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FDA begins speedy review of BMS’ CAR-T liso-cel

Agency sets target action date of 17 August for final decision

BMS

The US Food and Drug Administration has accepted an application for Bristol-Myers Squibb’s CAR-T therapy lisocabtagene maraleucel, kick-starting a priority review of the drug.

Liso-cel is a novel treatment for relapsed/refractory large B-cell lymphoma, and BMS is aiming for an approval of the CAR-T in the later line of the treatment pathway, for patients who have received at least two prior therapies.

It targets CD19, a protein which is highly expressed on the surface of B cells, and is remains following the transformation of these cells from normal to malignant.

The FDA biologics license application was based on results from the TRANSCEND NHL 001 study, in which liso-cel achieved a 53% complete response rate and an overall response rate of 73% in the patient population.

“Based on the TRANSCEND NHL 001 data, liso-cel has the potential to expand treatment options for those affected by this aggressive blood cancer who did not respond to initial therapies or whose disease has relapsed,” said Stanley Frankel, senior vice president, cellular therapy development, BMS.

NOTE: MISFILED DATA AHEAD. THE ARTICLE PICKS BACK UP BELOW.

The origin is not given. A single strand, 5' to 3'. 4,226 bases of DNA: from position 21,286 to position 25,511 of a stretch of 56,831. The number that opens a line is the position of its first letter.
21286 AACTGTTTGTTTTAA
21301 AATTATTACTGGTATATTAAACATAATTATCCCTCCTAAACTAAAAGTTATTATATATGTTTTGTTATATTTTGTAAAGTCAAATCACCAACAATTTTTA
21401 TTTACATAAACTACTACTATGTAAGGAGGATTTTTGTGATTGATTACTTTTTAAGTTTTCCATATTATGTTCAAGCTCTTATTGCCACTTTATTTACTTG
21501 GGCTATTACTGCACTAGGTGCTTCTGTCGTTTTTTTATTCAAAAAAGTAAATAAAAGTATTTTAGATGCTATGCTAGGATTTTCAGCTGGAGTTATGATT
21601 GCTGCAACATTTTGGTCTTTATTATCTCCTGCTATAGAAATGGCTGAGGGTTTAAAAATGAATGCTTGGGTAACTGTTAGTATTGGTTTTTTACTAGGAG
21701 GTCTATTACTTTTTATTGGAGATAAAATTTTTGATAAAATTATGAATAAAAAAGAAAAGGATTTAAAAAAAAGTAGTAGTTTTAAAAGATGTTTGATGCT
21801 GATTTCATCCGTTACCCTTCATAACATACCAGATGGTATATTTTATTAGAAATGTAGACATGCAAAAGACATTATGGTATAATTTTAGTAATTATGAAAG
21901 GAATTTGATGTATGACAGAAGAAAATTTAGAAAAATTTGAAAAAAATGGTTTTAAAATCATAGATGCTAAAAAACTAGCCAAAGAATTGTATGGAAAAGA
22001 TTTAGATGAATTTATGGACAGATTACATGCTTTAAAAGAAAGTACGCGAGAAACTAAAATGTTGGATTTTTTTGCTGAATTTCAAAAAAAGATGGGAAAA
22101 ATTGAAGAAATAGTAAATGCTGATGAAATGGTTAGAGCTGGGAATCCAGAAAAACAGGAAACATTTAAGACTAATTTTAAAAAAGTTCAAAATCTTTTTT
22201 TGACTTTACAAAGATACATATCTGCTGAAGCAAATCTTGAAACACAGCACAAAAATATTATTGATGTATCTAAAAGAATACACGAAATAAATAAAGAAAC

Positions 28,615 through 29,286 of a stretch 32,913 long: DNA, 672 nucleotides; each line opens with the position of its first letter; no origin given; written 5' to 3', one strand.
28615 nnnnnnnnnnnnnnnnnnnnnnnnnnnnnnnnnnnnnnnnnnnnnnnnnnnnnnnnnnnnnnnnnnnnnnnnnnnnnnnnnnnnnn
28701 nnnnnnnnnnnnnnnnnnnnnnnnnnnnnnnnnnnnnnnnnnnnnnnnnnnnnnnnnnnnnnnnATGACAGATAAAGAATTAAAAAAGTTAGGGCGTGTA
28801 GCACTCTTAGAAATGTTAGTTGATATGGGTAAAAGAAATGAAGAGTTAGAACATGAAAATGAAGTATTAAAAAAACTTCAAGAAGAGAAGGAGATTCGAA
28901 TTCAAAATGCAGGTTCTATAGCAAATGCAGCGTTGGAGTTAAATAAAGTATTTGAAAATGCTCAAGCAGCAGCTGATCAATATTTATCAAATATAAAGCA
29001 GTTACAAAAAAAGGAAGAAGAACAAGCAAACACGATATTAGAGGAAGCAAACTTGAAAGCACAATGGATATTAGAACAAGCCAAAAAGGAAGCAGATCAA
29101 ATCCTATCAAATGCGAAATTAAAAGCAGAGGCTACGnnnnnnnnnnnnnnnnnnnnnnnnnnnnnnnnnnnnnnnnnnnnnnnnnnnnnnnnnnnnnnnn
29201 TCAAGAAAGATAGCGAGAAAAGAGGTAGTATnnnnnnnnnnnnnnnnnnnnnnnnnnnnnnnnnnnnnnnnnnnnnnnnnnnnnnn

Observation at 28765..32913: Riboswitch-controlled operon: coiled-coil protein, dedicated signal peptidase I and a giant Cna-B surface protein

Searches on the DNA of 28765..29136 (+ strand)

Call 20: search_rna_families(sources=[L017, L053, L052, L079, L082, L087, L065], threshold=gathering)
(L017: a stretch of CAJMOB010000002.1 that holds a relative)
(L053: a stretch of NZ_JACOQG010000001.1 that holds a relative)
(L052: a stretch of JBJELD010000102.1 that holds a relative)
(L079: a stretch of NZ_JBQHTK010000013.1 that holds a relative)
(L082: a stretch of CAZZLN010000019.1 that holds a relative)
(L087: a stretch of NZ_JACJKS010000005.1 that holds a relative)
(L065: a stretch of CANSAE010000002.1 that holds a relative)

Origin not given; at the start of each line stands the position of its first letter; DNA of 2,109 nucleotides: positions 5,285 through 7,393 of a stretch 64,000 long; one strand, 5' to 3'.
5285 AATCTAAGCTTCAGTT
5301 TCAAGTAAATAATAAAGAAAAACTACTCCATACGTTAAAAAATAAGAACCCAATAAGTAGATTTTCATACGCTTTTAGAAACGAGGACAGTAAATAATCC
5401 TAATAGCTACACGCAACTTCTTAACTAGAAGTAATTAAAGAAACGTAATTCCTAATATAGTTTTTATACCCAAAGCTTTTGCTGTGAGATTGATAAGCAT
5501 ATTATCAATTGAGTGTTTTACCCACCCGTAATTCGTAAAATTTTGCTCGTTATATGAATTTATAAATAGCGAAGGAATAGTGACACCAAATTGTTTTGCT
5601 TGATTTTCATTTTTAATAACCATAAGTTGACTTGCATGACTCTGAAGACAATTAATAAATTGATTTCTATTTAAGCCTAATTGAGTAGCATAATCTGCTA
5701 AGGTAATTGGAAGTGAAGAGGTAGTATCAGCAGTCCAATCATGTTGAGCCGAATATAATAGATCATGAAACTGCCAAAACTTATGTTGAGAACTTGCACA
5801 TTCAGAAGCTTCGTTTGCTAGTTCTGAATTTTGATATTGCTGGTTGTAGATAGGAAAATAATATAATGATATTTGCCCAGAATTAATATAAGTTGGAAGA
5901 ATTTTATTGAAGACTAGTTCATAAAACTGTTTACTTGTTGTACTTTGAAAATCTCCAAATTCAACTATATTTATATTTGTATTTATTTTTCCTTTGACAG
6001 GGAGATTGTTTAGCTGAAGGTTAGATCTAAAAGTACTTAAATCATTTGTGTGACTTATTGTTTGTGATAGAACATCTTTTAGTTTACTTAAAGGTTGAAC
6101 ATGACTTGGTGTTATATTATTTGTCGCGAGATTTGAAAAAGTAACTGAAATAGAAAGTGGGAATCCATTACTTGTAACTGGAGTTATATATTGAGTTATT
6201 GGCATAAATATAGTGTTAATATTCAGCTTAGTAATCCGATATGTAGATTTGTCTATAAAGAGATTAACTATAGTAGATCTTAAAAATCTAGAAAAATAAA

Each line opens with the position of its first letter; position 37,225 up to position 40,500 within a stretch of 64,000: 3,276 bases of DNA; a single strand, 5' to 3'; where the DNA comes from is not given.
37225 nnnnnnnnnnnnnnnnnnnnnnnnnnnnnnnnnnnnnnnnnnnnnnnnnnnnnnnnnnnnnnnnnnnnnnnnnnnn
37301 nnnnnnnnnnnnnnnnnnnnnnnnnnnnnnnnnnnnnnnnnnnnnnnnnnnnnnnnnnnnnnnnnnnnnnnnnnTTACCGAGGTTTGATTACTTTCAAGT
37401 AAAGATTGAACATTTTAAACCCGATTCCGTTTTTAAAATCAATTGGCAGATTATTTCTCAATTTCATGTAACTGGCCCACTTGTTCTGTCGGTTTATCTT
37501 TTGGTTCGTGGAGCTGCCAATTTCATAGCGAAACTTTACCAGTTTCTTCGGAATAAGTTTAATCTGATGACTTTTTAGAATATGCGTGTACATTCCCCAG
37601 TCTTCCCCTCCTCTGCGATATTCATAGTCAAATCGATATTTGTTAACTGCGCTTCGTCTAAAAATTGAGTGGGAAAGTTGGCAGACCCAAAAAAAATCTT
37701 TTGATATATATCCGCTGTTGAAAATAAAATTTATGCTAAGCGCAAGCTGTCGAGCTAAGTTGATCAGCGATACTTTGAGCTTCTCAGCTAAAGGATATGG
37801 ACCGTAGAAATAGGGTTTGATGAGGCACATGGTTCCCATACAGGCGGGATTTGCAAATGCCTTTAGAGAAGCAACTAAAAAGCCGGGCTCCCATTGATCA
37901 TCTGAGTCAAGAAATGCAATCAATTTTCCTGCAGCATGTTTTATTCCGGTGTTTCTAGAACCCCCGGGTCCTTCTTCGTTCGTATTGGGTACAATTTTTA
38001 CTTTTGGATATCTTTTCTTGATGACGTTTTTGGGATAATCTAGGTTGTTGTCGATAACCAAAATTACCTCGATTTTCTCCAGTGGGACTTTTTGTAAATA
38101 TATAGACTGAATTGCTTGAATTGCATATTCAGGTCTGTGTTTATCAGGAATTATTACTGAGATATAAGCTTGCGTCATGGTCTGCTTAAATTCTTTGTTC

BMS acquired liso-cel following its $6bn takeover of Celgene, and is one of the drugs critical to the potential payout of the merger in contingent value rights. Prior to the takeover, Celgene had forecast that liso-cel could become a $3bn product, dependent on regulatory approval.

If it does receive approval, liso-cel will come onto the market after rival Novartis’ Kymriah (tisangenlecleucel) and Gilead Sciences’ Yescarta (axicabtagene ciloleucel).

Last December, BMS successfully sued Gilead over the alleged patent infringement of Yescarta, winning $585m in damages plus a 27.6% running royalty on all sales of the CAR-T therapy.

The lawsuit argued that Gilead subsidiary Kite Therapeutics infringed on a patent licensed by BMS’ Juno Therapeutics from Sloan Kettering and Memorial Sloan Kettering Cancer Centre for exclusive rights to its CAR-T technology.

BMS alleged that Kite scientists copied research from the scientists at Sloan Kettering to advance their own CAR-T development, which lead to the advanced regulatory approval of Yescarta.

In addition to liso-cel, BMS has another CAR-T therapy in the pipeline – its bluebird bio-partnered BCMA-targeting therapy bb2121 for multiple myeloma.

However, on that front there are a number of rivals already developing anti-BCMA therapeutics, including Novartis/Poseida’s P-BCMA-01 – as well as other therapeutic approaches in development such as GlaxoSmithKline’s antibody-drug conjugate GSK2857916 and Amgen’s bispecific antibody AMG 420.

Following the acceptance of the priority review, the FDA has set a target action date for liso-cel due on the 17 August.

Article by
Lucy Parsons

14th February 2020

From: Regulatory

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